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Meadow button, little one (Sanguisorba minor syn. Poterium sanguisorba)


haemostatic, wound healing, anti-inflammatory, astringent, diaphoretic, digestive

Areas of application:

Digestive problems, inflammation of the mouth and throat, sunburn, impure skin, eczema, bleeding wounds, hemorrhoids, diarrhea, gout, rheumatism

Plant parts used:

Root, leaves, flowers

Collection time:

all year round

To find:

Just like the large meadow button, the small one can be found in moist meadows.


Tannins, essential oils, flavonoids, vitamin C, hydroxycinnamic acids, saponins


☕ Tea: Boil 2 to 3 teaspoons of the fresh crushed leaves in 1/4 liter of water, then strain. Drink 2 cups daily.

The Meadow button, little one is a perennial plant and can grow to between 20 and 100 cm in height. It smells like cucumber. The upright, branched stem is round to angular. The basal leaves are arranged in a dense rosette. The pinnate leaves have three to twelve pairs of leaflets. The sessile or stalked leaflets are egg-shaped to elliptical. The leaf edge is coarsely toothed and has three to nine teeth on each side. The underside of the leaf is sometimes lighter or greyer than the upper side. The flowers are in dense, almost spherical, terminal, capitate-shaped inflorescences with a diameter of 1 to 3 centimeters. The individual flowers have a green to reddish calyx with four sepals and no crown. The fruits are in an infructescence that is surrounded by the remaining recurved sepals. The seeds are enclosed in the hardened calyx.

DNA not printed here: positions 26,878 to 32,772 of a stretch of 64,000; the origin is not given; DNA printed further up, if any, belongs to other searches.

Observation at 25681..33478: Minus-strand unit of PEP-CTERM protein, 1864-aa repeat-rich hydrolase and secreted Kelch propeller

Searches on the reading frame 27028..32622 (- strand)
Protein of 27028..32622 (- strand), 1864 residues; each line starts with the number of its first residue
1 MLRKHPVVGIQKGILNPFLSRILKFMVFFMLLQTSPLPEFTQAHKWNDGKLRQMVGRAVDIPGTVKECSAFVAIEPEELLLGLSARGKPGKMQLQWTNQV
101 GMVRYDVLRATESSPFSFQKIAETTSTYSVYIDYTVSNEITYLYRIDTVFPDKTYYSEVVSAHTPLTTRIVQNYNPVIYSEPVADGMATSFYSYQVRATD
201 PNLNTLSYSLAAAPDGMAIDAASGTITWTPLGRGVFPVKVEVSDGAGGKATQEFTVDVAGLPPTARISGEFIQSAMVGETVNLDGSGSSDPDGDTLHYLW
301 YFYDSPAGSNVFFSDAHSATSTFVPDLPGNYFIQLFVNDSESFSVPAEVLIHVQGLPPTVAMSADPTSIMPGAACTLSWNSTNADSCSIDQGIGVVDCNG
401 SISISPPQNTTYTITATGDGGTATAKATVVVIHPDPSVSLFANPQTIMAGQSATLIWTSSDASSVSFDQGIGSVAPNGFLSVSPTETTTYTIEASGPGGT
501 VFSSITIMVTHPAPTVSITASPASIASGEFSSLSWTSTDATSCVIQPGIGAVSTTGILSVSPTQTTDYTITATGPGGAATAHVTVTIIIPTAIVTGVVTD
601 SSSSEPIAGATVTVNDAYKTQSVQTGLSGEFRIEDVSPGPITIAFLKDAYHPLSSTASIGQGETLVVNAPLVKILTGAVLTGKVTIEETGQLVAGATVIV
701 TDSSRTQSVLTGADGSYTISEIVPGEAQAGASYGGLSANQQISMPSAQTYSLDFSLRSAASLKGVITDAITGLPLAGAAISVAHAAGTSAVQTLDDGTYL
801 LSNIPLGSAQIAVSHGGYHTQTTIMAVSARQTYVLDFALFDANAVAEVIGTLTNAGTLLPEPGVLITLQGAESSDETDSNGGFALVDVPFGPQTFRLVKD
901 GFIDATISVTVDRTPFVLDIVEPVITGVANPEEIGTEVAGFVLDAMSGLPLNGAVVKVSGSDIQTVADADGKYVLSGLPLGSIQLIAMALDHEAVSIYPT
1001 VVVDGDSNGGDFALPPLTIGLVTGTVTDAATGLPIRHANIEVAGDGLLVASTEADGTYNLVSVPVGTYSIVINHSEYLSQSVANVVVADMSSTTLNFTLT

In Great Britain, the Meadow button, little one is used as a substitute for basil, for example in the classic pâté, which is often mixed with green nuts, or in burnet vinegar. The small burnet smells and tastes like cucumber and can be eaten before it flowers, in salads or as a vegetable. As a spice, it goes well with pickled vegetables, in quark and soft cheese dishes, or you can make herb butter from it. In addition to the flowers, the shoot tips and the younger leaves can also be used. It is also used in cold drinks or white wine punch, and it goes well with poached fish and poultry dishes and is suitable for seasoning marinades and sauces. The leaves can also be used to flavor herb vinegar or as an addition when pickling gherkins. Under the name burnet, it is also one of the seven herbs in Frankfurt green sauce.

Younger leaves are light, older leaves are more astringent.

See also Meadow button, big one

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